[TEXT ARCHIVE WEB-PUBLISHED
ORIGINAL PRINT PUBLICATION DATE: FALL 1998.]
the Home Fires Burning
generations of us inculcated with the gospel according to
Smokey, setting fire to woods and prairies on purpose amounts
to blasphemy. Yet those who love the land have been wrestling
with some new ideas about fire new ideas that are
turns out that our native landscape was bathed by fire,
evolved under fire, thrived on fire. Only when we denied
fire, through our civilizing intercession, did plants and
animals living in fire-dependent ecosystems themselves begin
disappearing wholesale from the land. As Alex Blumberg so
ably points out in "Fire
As a Friend", prairies without fire are like rainforests
without rain: an aberration, a sick and dying thing.
4 and 8 in the Fall
1998 print issue are graced with the noble paintings
of George Catlin (for which we are deeply indebted to the
Gilcrease Museum of Tulsa, Oklahoma). Catlin was an artist
and hero. A young lawyer in 1832, he one day disposed of
all his worldly attachments, stocked up on artist's supplies,
and embarked on a life beyond the frontier, painting Native
Americans and their landscape, often as the first Euro-American
to visit a given tribe or watershed.
"The prairies burning form some of the most beautiful
scenes that are to be witnessed in this country," Catlin
wrote, "and also some of the most sublime. Every acre
of these vast prairies (being covered for hundred and hundreds
of miles, with a crop of grass, which dies and dries in
the fall) burns over during the fall or early in the spring,
leaving the ground of a black and doleful color.
are many modes by which fire is communicated to them, both
by white men and by Indians par accident; and yet
many more where it is voluntarily done for the purpose of
getting a fresh crop of grass, for the grazing of their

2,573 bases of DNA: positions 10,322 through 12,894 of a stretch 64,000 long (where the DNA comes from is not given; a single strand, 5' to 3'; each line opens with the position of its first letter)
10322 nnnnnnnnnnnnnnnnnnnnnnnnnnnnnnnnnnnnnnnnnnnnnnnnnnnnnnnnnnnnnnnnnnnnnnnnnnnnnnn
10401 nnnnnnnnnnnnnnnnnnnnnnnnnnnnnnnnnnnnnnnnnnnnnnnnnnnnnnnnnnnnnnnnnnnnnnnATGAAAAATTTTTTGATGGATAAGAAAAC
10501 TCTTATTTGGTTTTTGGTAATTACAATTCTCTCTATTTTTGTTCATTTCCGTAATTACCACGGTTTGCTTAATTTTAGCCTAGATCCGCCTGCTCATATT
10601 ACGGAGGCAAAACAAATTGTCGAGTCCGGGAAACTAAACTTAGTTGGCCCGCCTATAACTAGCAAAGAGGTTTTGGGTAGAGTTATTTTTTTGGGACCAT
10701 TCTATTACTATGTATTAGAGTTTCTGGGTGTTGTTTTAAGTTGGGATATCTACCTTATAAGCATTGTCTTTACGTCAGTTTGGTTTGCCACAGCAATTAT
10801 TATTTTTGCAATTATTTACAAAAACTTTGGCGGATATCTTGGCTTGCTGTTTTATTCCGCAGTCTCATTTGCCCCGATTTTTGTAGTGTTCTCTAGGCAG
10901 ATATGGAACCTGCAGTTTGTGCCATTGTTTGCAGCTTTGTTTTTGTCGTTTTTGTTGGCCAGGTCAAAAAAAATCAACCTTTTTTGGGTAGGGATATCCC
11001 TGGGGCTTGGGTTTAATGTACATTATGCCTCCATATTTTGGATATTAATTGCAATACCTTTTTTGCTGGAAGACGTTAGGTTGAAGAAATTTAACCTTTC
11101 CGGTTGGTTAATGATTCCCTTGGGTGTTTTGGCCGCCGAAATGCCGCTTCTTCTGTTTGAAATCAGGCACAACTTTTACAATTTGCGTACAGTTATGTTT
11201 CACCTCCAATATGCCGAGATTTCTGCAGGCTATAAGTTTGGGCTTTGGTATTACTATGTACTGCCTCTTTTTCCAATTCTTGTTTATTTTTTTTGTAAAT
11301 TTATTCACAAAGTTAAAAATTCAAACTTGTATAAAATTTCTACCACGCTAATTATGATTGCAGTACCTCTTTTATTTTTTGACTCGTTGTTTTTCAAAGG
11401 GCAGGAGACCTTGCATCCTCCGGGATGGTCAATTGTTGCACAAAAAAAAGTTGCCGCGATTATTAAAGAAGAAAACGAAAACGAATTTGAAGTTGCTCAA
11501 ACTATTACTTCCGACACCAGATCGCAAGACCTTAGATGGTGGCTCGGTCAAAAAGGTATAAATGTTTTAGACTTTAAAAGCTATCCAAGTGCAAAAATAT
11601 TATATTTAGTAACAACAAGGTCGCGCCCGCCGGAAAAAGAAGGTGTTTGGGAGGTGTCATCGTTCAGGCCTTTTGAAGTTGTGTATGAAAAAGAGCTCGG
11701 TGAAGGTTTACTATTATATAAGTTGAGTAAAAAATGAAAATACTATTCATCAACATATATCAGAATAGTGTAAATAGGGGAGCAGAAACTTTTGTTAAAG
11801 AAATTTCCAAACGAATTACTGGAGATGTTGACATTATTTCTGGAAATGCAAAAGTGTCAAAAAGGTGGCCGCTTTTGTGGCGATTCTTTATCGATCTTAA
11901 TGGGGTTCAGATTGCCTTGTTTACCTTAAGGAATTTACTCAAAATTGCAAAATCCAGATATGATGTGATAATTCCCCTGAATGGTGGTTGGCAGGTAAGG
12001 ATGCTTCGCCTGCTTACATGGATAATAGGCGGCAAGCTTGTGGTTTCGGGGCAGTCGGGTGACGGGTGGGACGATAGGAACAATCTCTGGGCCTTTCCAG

horses, and also for easier travelling during the next summer."
Chicagua and the ancestral lands throughout the Midwest
burned and burned often.
now we burn again to save the nature that was and remains
the heritage of this region. Even in the city we burn
carefully, under highly prescribed conditions, to be sure
yet whoever would restore them must torch our ancient
grasses and oak woodlands.
prospect confounds. Burning today is counter-intuitive.
Then the scientists produce the data, and we learn the need
to burn a prairie to keep it healthy. Yes, I say to fire
as a friend, yes.
Wilderness itself is confounding. We humans have trammeled
the landscape for eons, shaping and being shaped
by the living land.
abiding, affirming vision of Chicago Wilderness is neither
to trash humans as abusers, nor to revere nature as something
somehow untouched by the hand of man. The abiding, affirming
vision of Chicago Wilderness is a middle course, namely,
that humans and other species share a home, that we can
shape and be shaped by each other in mutually beneficial
ways. Our adventure, like Catlin's, is one of discovery
and change. And what we learn may mean the difference between
life and death for much of local nature.We learn and we
reach out to friends and neighbors with this welcoming message
of restoration and renewal. Yes, I say to Chicago Wilderness,
Shore may be reached at firstname.lastname@example.org.